Philotheus of Pskov

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Philotheus (or Filofei) (Russian: Филофей) (1465–1542) was a hegumen of the Yelizarov Monastery, near Pskov, in the 16th century. He is credited with authorship of the Legend of the White Cowl and the Third Rome prophecy, details of which are very scarce. He is popularly known as the presumed author of the concept of Moscow as the Third Rome, which sets out the thesis in his letters.

In reality, these letters are mainly devoted to other issues, mostly talking about Church issues, and only refer to Moscow or Muscovy rather obliquely. Their main message in this regard is rather to remind the tzar about his ecclesiastical position of Protector of Faith, as the two previous capitals of Orthodoxy, Rome and Constantinople, both fell, first to the Latin heretics, and second to the Muslim heathens, with Moscow remaining its sole bastion. Philotheus prophecy could then best construed that the Muscovy (or Russia in general) will stand as far as it remains true to the Orthodox faith.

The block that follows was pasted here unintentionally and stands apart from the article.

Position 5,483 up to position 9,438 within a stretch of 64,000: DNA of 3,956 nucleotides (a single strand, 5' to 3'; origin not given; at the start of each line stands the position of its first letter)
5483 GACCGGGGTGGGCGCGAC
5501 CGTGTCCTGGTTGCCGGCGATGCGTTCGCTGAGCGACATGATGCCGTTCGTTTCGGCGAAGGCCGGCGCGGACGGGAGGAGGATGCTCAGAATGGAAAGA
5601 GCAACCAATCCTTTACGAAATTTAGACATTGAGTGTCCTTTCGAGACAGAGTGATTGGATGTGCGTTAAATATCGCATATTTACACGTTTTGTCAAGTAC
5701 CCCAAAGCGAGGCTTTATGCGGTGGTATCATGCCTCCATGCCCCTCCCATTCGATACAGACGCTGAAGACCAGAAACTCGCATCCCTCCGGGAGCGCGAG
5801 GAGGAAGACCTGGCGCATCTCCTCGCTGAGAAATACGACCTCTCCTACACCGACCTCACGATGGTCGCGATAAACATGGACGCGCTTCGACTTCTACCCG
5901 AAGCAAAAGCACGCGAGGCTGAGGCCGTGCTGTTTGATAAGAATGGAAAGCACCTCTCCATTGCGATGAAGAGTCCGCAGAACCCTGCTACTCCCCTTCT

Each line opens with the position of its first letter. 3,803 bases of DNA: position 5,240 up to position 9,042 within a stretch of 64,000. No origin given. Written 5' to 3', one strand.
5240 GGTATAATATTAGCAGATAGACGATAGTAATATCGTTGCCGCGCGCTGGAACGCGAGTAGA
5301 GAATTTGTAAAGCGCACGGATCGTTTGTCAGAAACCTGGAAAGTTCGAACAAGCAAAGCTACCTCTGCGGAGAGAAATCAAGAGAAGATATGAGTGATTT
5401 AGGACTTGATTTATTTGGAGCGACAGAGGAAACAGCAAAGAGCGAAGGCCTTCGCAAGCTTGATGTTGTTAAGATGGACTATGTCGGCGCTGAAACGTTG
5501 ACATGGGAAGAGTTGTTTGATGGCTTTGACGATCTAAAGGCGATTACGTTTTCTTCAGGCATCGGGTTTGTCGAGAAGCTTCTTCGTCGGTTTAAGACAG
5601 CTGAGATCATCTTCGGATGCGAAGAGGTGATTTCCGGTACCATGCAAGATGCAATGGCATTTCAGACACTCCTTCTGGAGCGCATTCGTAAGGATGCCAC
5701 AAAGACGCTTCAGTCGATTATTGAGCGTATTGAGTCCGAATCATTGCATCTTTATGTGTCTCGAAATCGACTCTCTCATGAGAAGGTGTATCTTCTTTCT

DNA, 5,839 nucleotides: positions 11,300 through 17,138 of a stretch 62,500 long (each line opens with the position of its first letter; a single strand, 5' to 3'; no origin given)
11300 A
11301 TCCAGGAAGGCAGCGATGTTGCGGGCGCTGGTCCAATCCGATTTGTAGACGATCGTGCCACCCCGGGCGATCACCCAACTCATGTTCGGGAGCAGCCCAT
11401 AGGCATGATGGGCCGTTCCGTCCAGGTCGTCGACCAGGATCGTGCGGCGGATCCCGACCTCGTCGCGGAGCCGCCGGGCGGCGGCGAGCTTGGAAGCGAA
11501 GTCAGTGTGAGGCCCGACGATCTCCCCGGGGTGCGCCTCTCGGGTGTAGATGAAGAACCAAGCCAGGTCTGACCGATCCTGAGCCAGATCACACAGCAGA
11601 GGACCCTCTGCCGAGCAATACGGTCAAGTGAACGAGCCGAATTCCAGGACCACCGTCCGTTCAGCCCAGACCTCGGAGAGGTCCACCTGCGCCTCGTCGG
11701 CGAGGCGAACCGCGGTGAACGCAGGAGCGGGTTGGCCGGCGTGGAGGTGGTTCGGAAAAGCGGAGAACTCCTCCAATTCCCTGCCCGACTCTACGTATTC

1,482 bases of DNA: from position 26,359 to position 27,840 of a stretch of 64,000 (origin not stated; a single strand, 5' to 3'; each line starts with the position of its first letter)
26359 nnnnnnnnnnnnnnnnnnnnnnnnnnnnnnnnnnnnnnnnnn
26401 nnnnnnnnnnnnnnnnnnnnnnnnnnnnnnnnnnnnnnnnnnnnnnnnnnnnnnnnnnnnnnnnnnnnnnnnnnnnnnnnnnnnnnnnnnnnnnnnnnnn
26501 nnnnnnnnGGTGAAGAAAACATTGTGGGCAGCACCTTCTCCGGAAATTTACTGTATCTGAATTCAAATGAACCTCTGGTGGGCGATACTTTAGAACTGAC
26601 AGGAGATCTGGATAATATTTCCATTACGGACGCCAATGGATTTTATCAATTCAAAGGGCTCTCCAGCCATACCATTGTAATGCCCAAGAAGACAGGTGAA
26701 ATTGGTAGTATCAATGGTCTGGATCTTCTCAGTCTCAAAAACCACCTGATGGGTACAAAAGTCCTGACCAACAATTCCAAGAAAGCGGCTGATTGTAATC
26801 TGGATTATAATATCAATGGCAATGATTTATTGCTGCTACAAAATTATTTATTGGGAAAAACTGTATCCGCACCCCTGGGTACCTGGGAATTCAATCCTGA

His essays "On the Grievances of the Church" to Ivan the Terrible, refuted by scientists, as it contains elements of controversy with the first epistle. Philotheus tied the "Third Rome" to protection of property rights of the church.

In August 2009, it was reported that archaeologists had discovered a Pskov grave, allegedly belonging to Philotheus.[1]